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Cell-specific precursor processing

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@article{7288f319312c419889863d5cb77ab3e3,
title = "Cell-specific precursor processing",
abstract = "The singular gene for a peptide hormone is expressed not only in a specific endocrine cell type but also in other endocrine cells as well as in entirely different cells such as neurons, adipocytes, myocytes, immune cells, and cells of the sex-glands. The cellular expression pattern for each gene varies with development, time and species. Endocrine regulation is, however, based on the release of a given hormone from an endocrine cell to the general circulation from whose cappilaries the hormone reaches the specific target cell elsewhere in the body. The widespread expression of hormone genes in different cells and tissues therefore requires control of biogenesis and secretion in order to avoid interference with the function of a specific hormonal peptide from a particular endocrine cell. Several mechanisms are involved in such control, one of them being cell-specific processing of prohormones. The following pages present four examples of such cell-specific processing and the implications of the phenomenon for the use of peptide hormones as markers of diseases. Notably, sick cells - not least the neoplastic cells - often process prohormones in a manner different from that of the normal endocrine cells.",
author = "Rehfeld, {Jens F} and Bundgaard, {Jens R}",
year = "2010",
month = "1",
day = "1",
doi = "10.1007/400_2009_32",
language = "English",
volume = "50",
pages = "45--62",
journal = "Results and Problems in Cell Differentiation",
issn = "0080-1844",
publisher = "Springer New York LLC",

}

RIS

TY - JOUR

T1 - Cell-specific precursor processing

AU - Rehfeld, Jens F

AU - Bundgaard, Jens R

PY - 2010/1/1

Y1 - 2010/1/1

N2 - The singular gene for a peptide hormone is expressed not only in a specific endocrine cell type but also in other endocrine cells as well as in entirely different cells such as neurons, adipocytes, myocytes, immune cells, and cells of the sex-glands. The cellular expression pattern for each gene varies with development, time and species. Endocrine regulation is, however, based on the release of a given hormone from an endocrine cell to the general circulation from whose cappilaries the hormone reaches the specific target cell elsewhere in the body. The widespread expression of hormone genes in different cells and tissues therefore requires control of biogenesis and secretion in order to avoid interference with the function of a specific hormonal peptide from a particular endocrine cell. Several mechanisms are involved in such control, one of them being cell-specific processing of prohormones. The following pages present four examples of such cell-specific processing and the implications of the phenomenon for the use of peptide hormones as markers of diseases. Notably, sick cells - not least the neoplastic cells - often process prohormones in a manner different from that of the normal endocrine cells.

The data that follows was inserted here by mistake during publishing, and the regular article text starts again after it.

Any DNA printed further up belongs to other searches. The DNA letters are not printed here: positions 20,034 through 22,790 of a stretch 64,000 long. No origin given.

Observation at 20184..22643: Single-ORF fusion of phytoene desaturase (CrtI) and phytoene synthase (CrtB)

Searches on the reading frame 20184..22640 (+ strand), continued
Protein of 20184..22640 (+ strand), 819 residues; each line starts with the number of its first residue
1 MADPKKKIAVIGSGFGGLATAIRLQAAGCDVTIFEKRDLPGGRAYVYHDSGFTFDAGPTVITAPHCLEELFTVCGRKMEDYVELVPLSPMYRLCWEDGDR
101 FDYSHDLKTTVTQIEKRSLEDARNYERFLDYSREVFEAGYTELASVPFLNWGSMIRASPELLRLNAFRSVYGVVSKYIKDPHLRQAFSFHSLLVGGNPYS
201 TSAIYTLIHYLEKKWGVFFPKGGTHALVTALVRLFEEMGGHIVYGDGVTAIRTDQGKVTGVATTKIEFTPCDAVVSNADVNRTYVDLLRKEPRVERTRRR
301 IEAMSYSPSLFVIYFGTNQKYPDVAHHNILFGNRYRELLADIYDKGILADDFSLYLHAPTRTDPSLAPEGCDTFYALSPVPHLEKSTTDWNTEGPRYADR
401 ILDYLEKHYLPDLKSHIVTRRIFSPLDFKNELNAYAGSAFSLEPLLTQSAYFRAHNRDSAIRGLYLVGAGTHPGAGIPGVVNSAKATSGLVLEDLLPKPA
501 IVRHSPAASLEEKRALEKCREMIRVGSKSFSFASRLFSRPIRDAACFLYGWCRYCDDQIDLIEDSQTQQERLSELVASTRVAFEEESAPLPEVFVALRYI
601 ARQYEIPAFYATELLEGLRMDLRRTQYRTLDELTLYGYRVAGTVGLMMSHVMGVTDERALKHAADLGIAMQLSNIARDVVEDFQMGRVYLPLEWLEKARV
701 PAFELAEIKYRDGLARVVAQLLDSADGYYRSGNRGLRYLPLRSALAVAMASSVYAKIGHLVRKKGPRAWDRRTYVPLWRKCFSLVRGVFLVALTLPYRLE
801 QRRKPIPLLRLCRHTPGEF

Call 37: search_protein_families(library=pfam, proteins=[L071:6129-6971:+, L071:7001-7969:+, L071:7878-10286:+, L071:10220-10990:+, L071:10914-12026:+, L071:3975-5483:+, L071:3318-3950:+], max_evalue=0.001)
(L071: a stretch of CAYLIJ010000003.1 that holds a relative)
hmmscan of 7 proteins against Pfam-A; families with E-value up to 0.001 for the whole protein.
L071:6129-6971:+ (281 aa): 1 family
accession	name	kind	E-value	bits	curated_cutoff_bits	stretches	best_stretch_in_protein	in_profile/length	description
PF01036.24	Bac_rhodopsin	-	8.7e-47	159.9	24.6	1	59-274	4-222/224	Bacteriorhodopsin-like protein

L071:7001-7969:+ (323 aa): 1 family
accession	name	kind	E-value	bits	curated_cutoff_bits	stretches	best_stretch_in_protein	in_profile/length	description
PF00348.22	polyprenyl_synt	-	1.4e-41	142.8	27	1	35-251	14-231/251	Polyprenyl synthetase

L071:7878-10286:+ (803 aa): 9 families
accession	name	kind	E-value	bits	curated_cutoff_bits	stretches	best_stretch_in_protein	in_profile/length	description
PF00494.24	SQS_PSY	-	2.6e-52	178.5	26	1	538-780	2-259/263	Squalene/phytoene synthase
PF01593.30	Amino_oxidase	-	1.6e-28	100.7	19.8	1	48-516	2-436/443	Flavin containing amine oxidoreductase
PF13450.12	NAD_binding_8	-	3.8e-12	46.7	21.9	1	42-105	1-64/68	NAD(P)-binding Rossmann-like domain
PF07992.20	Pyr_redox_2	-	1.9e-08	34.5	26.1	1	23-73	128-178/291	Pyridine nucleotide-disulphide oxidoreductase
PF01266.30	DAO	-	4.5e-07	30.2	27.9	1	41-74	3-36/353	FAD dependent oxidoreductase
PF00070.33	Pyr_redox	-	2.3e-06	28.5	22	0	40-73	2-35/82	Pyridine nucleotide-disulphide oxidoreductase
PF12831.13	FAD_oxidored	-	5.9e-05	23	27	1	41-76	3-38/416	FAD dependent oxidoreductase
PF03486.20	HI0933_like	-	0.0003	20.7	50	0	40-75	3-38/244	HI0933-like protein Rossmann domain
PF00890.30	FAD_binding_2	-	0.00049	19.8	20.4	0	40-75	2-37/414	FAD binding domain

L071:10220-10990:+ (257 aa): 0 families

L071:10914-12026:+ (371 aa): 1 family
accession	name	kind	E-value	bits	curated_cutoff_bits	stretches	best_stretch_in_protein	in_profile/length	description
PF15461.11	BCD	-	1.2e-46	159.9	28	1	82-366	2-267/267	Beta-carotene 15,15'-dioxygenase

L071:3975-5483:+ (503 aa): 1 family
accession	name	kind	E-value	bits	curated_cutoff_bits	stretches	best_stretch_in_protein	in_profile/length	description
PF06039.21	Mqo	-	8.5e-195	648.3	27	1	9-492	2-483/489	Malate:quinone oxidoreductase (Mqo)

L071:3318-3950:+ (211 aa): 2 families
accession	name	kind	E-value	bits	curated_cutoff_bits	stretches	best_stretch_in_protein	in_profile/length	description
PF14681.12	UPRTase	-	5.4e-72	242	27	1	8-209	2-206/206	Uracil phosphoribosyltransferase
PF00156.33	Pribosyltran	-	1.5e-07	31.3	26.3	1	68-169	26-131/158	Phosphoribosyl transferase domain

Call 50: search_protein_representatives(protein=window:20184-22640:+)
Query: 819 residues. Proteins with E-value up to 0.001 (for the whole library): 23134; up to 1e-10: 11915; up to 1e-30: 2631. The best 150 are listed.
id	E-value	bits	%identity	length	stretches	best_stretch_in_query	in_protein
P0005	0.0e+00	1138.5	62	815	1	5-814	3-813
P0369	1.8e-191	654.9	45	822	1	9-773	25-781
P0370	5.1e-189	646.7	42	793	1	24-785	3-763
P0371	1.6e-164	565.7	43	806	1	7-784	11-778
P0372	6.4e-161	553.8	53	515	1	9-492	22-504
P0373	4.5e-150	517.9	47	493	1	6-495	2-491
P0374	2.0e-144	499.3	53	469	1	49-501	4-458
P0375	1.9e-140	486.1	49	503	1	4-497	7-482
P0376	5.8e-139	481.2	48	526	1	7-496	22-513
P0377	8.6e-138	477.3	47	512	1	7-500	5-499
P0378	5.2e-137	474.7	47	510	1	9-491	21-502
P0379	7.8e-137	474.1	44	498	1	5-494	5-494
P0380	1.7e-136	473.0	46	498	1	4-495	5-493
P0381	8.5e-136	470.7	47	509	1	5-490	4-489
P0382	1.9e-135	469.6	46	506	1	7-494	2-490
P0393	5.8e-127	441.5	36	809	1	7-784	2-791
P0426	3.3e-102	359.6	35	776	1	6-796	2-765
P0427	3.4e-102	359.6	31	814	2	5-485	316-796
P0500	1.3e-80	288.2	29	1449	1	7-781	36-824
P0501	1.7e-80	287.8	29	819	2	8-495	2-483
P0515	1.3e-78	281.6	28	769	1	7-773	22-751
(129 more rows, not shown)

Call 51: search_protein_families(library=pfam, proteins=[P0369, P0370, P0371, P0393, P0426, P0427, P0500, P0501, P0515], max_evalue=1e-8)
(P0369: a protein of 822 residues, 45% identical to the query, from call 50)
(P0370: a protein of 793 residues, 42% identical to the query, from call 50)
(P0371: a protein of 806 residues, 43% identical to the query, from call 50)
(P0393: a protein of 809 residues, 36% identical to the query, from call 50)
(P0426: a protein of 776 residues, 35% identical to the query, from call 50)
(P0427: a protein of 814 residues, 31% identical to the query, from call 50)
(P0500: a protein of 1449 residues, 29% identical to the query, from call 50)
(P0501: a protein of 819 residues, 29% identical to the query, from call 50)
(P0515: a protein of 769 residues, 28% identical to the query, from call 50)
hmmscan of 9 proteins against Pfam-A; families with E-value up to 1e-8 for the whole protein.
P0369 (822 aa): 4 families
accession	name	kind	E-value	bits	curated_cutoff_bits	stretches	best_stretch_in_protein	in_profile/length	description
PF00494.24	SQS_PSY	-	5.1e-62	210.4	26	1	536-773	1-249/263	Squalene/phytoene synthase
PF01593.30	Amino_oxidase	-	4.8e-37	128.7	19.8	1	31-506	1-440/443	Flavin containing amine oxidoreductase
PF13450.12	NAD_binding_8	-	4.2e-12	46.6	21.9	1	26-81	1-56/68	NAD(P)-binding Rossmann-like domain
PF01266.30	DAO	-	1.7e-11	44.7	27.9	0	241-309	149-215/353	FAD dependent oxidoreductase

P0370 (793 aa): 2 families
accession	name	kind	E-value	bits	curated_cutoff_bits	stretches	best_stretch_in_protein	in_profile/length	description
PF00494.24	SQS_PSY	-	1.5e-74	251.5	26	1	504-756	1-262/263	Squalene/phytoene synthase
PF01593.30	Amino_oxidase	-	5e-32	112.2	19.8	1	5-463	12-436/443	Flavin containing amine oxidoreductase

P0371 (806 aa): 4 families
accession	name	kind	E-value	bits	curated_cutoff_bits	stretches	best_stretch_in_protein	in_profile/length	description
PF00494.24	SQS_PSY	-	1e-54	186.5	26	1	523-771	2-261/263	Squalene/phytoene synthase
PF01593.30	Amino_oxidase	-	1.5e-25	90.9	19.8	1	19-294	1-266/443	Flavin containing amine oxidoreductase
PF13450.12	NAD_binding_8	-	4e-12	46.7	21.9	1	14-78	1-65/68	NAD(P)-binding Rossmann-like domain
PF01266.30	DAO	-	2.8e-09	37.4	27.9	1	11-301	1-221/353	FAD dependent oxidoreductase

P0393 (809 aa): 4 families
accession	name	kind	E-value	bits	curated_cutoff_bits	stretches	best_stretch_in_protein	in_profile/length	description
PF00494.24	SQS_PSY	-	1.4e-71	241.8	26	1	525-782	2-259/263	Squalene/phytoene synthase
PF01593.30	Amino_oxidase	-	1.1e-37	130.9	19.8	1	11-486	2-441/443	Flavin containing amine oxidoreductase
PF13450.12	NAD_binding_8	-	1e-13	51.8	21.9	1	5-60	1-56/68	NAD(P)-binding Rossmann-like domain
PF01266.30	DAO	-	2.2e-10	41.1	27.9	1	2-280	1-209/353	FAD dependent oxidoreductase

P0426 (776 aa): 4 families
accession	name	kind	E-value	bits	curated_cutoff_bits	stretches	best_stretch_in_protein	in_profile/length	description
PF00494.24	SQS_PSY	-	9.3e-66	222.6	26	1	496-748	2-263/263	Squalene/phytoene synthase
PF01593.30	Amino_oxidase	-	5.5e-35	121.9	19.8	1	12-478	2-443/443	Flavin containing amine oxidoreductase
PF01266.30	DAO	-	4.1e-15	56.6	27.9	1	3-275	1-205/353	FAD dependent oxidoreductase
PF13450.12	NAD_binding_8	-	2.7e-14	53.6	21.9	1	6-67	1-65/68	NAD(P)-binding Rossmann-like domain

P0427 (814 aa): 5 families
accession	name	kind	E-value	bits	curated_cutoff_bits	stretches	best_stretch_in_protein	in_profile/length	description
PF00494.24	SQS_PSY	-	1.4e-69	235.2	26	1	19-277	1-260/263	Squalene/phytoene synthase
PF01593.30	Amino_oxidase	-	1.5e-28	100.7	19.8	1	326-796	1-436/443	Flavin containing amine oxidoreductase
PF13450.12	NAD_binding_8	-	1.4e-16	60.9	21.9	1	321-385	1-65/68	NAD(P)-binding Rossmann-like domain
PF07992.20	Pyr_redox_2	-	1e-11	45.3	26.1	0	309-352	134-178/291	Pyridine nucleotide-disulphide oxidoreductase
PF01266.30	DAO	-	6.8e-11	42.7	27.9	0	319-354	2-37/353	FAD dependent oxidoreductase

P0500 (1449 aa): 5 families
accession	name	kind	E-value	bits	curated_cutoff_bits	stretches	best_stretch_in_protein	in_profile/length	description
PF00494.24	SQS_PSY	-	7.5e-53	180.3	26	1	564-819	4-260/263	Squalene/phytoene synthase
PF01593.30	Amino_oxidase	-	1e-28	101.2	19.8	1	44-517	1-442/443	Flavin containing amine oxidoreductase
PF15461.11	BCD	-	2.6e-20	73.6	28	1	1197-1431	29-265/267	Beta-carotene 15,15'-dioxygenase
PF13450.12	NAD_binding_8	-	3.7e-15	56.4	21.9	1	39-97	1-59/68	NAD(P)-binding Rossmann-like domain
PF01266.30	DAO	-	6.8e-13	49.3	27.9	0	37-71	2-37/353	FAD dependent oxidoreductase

AB - The singular gene for a peptide hormone is expressed not only in a specific endocrine cell type but also in other endocrine cells as well as in entirely different cells such as neurons, adipocytes, myocytes, immune cells, and cells of the sex-glands. The cellular expression pattern for each gene varies with development, time and species. Endocrine regulation is, however, based on the release of a given hormone from an endocrine cell to the general circulation from whose cappilaries the hormone reaches the specific target cell elsewhere in the body. The widespread expression of hormone genes in different cells and tissues therefore requires control of biogenesis and secretion in order to avoid interference with the function of a specific hormonal peptide from a particular endocrine cell. Several mechanisms are involved in such control, one of them being cell-specific processing of prohormones. The following pages present four examples of such cell-specific processing and the implications of the phenomenon for the use of peptide hormones as markers of diseases. Notably, sick cells - not least the neoplastic cells - often process prohormones in a manner different from that of the normal endocrine cells.

U2 - 10.1007/400_2009_32

DO - 10.1007/400_2009_32

M3 - Journal article

VL - 50

SP - 45

EP - 62

JO - Results and Problems in Cell Differentiation

JF - Results and Problems in Cell Differentiation

SN - 0080-1844

ER -

ID: 31046984